Fast Healthcare Interoperability Resources (FHR), the interoperability standard developed for the exchange of healthcare information, can dramatically improve patient care, according to a study published in the Journal of Digital Imaging.
“It has been shown that by eliminating barriers by making health data accessible, application development, innovation, and technologic growth is the natural result,” wrote authors Peter Kamel, MD, and Paul Nagy, PhD, of the department of radiology at Johns Hopkins Medicine in Baltimore. “This is particularly true with a standard like FHIR that is developer-friendly and up-to-date with current technology standards. In the field of radiology, FHIR can serve to integrate information previously separated across different software platforms and offer a more clinically relevant and patient-centered workflow.”
FHIR, the authors explained, functions as an application program interface (API) for developers looking to access data from the electronic medical record (EMR). Users can search for specific patient data, laboratory results, allergies, prior surgeries, prior imaging results, clinical notes and more with a quick query.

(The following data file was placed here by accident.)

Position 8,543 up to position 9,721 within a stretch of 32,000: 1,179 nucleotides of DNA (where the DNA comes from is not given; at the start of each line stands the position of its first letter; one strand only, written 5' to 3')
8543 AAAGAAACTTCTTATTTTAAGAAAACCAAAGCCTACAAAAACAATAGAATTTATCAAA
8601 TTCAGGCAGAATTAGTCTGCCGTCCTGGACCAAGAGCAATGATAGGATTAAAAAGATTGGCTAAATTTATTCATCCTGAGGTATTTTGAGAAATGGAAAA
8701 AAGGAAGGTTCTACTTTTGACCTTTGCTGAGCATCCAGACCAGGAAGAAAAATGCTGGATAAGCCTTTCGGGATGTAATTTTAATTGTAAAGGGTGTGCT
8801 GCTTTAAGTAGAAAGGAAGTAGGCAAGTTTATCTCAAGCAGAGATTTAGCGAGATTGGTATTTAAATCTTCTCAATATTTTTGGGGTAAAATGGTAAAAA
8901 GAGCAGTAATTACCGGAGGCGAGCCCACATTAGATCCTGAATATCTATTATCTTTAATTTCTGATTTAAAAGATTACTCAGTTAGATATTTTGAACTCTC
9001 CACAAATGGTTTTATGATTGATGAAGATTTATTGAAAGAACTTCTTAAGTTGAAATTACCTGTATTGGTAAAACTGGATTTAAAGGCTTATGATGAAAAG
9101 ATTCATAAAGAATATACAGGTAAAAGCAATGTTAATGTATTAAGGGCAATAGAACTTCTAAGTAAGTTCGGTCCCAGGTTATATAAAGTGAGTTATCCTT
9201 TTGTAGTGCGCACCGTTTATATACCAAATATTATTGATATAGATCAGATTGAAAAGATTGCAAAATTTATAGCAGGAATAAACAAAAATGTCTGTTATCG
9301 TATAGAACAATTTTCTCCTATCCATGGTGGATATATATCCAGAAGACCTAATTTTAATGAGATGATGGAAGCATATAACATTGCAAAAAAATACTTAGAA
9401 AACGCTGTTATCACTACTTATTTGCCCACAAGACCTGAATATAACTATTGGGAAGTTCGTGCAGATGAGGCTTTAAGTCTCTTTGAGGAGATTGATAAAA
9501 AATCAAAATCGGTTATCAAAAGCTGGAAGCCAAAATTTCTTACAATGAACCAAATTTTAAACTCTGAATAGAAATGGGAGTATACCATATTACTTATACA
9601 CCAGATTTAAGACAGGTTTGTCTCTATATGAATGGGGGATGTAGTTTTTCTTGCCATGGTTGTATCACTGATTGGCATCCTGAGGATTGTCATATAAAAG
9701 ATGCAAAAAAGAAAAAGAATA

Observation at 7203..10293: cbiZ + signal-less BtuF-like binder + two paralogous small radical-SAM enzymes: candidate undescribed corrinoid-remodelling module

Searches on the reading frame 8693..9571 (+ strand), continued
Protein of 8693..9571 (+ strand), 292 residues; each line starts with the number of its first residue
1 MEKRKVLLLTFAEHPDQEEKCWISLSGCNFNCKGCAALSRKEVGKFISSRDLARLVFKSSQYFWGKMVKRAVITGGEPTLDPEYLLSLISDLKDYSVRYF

At the 2016 SIIM Hackathon, participants were challenged with developing software integrations using standards such as FHIR. A sample of a clinically integrated platform showed how integrating relevant data from the EMR into a radiologist’s workflow could be a game-changer for patient care.
“Instead of having a worklist driven by imaging, at the forefront is the patient with the relevant clinical information logically organized,” the authors wrote. “With API tools like DICOMWeb, medical images can be directly embedded into the clinical workflow. API access to the data in the FHIR server also offers real-time quality metrics. All these features can be streamlined into a single platform which can unify the radiology workflow into a cohesive user experience driven by a patient-first clinical focus.”